Mukti

No foreigners needed

Posted in democracy, politics by mehomaan on January 26, 2014

(Guest post by Tacit.  A version posted at Rumi Ahmed’s blog.)

BNP has made a mistake! BNP has missed the election train! Khaleda Zia must repent now! I keep hearing versions of this argument from various quarters, including individuals in whom I have a great deal of faith and whose judgment I usually regard as sound.

 

What would have happened had BNP participated, and hypothetically, won the election? Would Sheikh Hasina have handed over power to Khaleda Zia and meekly left Ganabhaban?

 

I can tell you that Sheikh Hasina will not hand over power. It can only happen over our dead bodies. —  Was Mr Wazed speaking only in the context of coups, or was it a general statement, encompassing all foreseeable future possibilities?

 

 

Bangladesh is a country of double standards where the horrific and murderous attacks on our Hindu communities happened while Awami League is in power, following an Awami League “victory”, with Sheikh Hasina herself handling the Home Ministry, is still somehow all evidence of BNP-Jamaat’s diabolical nature. If the hypothetical victory had actually happened, we would immediately have seen an outcry, and a plausible excuse not to hand over power to BNP.

In the double standard version of Bangladesh’s history, the 2001 atrocities happened, and then this year’s post-election attacks happened. Nothing happened in the middle: no Ramu, no Satkhira, no Hathajari. Just like Bangladesh was enjoying a blissful, golden period of electoral democracy when a group of majors suddenly went mad and killed Sheikh Mujib, and then bad things, like martial law, started to happen. If BNP had agreed to participate in this election, without any changes to the government, the Election Commission, the Rules of Business, and so forth, let alone what the result of the elections were, a new chapter would have been added to this strange history of Bangladesh: in which elections cannot be held under BNP, but can be held under Awami League. Where 1996 exists, but 1973 is forgotten.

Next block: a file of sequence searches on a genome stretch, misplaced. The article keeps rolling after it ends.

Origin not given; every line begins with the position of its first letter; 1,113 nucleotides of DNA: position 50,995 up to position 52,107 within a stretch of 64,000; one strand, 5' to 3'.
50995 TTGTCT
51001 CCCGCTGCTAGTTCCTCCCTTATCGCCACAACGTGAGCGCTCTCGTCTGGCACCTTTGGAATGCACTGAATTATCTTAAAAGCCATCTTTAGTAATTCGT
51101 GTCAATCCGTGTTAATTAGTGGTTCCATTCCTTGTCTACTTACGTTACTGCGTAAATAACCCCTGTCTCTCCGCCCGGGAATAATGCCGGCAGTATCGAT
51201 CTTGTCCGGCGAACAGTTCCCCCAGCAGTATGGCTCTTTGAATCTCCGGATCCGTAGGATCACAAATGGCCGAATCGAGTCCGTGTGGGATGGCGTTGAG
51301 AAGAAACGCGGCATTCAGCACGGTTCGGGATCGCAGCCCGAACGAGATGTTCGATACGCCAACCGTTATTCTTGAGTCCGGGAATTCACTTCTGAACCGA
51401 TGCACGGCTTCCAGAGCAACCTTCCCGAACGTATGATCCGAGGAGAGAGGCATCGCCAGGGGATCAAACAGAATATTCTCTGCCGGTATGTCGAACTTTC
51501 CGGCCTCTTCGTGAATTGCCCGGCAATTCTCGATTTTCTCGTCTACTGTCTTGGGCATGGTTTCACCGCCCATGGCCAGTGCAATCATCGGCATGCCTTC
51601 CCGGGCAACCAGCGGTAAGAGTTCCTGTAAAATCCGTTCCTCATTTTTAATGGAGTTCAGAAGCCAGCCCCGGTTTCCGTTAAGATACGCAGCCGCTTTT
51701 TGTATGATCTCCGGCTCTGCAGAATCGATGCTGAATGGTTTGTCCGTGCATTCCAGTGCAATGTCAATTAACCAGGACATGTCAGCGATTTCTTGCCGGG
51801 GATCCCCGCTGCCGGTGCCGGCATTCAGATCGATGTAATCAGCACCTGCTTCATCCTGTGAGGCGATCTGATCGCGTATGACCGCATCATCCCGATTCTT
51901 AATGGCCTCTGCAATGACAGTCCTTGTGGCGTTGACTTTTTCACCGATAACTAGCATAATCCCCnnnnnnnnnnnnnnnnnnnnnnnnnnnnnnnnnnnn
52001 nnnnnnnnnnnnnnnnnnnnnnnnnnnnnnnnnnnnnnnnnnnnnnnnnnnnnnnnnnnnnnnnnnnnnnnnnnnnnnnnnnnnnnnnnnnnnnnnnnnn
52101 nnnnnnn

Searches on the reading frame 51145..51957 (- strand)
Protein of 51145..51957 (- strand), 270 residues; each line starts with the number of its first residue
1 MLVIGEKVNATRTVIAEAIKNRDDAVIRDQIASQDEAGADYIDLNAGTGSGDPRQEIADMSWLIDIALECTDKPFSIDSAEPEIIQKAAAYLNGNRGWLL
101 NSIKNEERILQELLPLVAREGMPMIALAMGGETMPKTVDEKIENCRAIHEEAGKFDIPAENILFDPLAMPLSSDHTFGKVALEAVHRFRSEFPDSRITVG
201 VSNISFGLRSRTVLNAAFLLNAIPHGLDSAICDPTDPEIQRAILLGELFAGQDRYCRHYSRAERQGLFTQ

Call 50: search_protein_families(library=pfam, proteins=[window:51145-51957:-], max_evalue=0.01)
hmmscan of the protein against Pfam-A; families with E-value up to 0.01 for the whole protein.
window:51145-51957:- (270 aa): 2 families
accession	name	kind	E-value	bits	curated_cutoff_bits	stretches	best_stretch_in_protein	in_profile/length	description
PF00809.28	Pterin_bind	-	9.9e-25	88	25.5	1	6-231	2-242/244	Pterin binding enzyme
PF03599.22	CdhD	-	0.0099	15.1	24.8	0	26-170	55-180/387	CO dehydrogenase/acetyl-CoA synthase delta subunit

Woulda, coulda, shoulda… all that is in the past now. What happens now?

 

Well, there is some discussion about stability and why growth is more important than democracy – Mamun Rashid explicated the phenomenon extremely well here. The problem with this line of wishful thinking, of course, is that this isn’t 2009 when AL can start over again. This is 2014, and AL, and Sheikh Hasina in particular, has been working with great vigor to dismantle as many bits of the broad coalition that brought her to power in 2008 as possible. She could survive the BDR massacre in 2009, but she can’t handle an event of comparable magnitude in 2014. In short, she is no Narendra Modi, to be able to offer development if Bangladeshis give up on democracy. And this fact will only become more clear when the actual Narendra Modi, or a proxy, takes over in India in a couple of months.

 

In lieu of a governing mandate, Sheikh Hasina will attempt to govern in her usual fashion: by lumbering from crisis to crisis. The first one of her new regime is already here.

 

When I read the allegation (first in a blog, subsequently published in Inqilab), that Indian armed forces members were alleged to have helped murder and otherwise put down opposition activists in different places such as Satkhira, I did not believe it. In fact, I believe that with news reports like these, the people who believe it will believe far worse, and people who don’t believe it (hopefully the vast majority) will just shrug and move on.

 

However, if the blog had gone further and said that after a curt conversation in a flashing red phone, Manmohan Singh picked up an AK 47, parachuted into Bangladesh, and like Yoda in Revenge of the Sith, single-handedly fought the evil-doers, they should still be within their right as the citizens of a “democracy.”

 

Or are the quotation marks beginning to overwhelm the word between them?

 

As far as I know, three people have so far been arrested for publishing this article, which is three more people than the number arrested for the attacks in Jessore. Are these heinous attacks really less important than a single newspaper story? 

 

And to those in the non-AL camp who believe this for a second, grow up! I realize that this preserves a useful fiction regarding the infallible nature of Bangladesh Army, but delusions can only take you so far.

 

Bangladeshis, members of the armed forces or not, are very much capable of behaving with complete callousness and lack of morals towards fellow Bangladeshis. Just like there was no need for the Board of Directors for BCCI to parachute down to Dhaka and overpower our BCB directors so that they would not be able to contemptuously reject the horrible plan now being championed by India.

 

No foreigners needed. 

 

Whether this government lasts for five days or months or years, it will be because of Bangladeshis, not anyone else.

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